Everybody in the family at the center of Hannah and the Dread Gazebo is a bit disoriented.
That starts with Grandma, who suffers from dementia and who leaps from the roof of Sunrise Dewdrop Apartment City for Senior Living on the border of South and North Korea, falling to her presumed death inside the demilitarized zone.
That continues to her daughter, who is plunged into depression by her mother’s likely death and who copes by installing a gazebo for the roof of her Seoul condo, then tries to leap off that roof. She instead trips, bumps her head and enters a coma in which she meets Kim Jong-Il and a maimed bunny.
And that extends a third generation to Hannah, who is supposed to be studying for an exam to become a board-certified neurologist when she receives a package from her grandmother with a note she can’t understand and a little white stone, “a wish” that’s been passed down through their family.
That’s not to mention Hannah’s father, who’s sent to negotiate with bureaucrats for the right to look for his mother-in-law’s body in the DMZ or his son, an American rocker kid who can’t understand the language or customs of his parents’ native land and who bemoans that fact that everybody there “looks the same.”
Which is all to say that Jiehae Park’s world premiere at the Oregon Shakespeare Festival is a bit gauzy, to the point of sometimes feeling psychedelic. It’s arguably the most ambitious of the offerings in Ashland this year, a 90-minute dramedy with two suicide attempts and a chat with a brutal dictator. Much of the plot involves unraveling a myth related to the origin story of Korea, in which a bear becomes human by living in a cave with nothing but garlic for 100 days. Despite its headiness, Hannah is propelled by intrigue and well-timed bits of humor, but grounded in familial bonds that’ve gotten tangled with politics, generational conflict and eccentricity.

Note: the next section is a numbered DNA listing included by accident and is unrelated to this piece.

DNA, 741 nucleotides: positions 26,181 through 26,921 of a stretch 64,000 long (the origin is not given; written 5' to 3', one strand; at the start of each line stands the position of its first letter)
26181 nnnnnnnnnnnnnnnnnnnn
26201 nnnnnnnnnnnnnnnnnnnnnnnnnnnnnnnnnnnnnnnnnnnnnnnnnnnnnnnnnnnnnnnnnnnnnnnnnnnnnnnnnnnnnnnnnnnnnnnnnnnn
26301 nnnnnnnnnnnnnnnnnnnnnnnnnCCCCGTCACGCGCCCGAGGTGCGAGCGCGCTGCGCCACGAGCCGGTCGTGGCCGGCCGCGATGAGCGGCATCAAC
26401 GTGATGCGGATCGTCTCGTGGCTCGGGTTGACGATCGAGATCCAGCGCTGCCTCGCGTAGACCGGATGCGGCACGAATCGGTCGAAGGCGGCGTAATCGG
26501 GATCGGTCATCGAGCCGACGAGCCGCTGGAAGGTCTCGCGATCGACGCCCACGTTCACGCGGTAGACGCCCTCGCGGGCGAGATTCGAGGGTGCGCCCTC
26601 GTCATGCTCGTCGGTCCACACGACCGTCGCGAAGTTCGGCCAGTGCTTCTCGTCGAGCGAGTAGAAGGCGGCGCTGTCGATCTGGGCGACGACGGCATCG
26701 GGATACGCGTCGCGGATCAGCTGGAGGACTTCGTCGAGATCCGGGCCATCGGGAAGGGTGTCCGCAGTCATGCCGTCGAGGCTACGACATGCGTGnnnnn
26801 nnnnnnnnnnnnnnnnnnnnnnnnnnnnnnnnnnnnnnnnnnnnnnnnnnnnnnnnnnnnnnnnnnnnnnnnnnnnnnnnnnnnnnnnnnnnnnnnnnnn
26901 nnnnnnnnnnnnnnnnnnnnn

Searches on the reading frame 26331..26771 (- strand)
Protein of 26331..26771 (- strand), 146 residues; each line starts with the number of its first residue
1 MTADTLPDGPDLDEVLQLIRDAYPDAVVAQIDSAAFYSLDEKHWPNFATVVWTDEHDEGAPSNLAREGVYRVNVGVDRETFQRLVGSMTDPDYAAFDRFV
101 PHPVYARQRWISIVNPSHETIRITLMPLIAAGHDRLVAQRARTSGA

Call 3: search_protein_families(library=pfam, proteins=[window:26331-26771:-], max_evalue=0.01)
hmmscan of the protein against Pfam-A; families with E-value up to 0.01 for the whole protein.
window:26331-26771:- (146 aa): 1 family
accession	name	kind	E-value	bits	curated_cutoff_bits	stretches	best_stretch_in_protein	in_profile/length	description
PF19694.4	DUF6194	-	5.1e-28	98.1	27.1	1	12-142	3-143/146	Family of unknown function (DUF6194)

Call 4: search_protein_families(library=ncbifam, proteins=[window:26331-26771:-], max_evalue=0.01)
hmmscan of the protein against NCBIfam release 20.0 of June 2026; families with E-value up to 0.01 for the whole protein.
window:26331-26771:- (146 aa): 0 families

Hannah is a short play and moves fast, in large part thanks to performances by Cindy Im and Jessica Ko.
Im plays the titular character, delivering several short but commanding monologues and bringing energy to interactions with her family, characters who are mild thanks to personality or crippling depression.
Ko plays more characters than I could count, from the grandmother to a nurse to Kim Jong-Il. She’s excellent in each role. Her reappearances become a welcome sight and her jokes leaven what could otherwise be dreary scenes only meant to move the story forward.
If there is a weak point in Hannah, it’s the coma-induced dreamworld Hannah’s mother enters after her botched suicide. As her family frets and plots, she’s in the DMZ, surrounded by land mines and animals, where she meets with Kim Jong-Il, who has died just as the story unfolds. It’s hard to say what exactly a dream sequence should offer, given it’s a license for absurdity, but the intended takeaway was lost on me. Once the ghost of Jong-Il has been conjured, something more should be done with him—otherwise it’s a bit too Tarantino for the tone here.
For all the calculated disorientation, Hannah does wrap things up in a satisfying way that manages to build on the mythology introduced and settle the family drama. That’s no small feat in a world of garlic, bears, inherited wishes and bureaucrats.
SEE IT: Hannah and the Dread Gazebo is at Thomas Theatre, 15 S Pioneer St., Ashland, through Oct. 28. See osfashland.org for full schedule. $30-$108.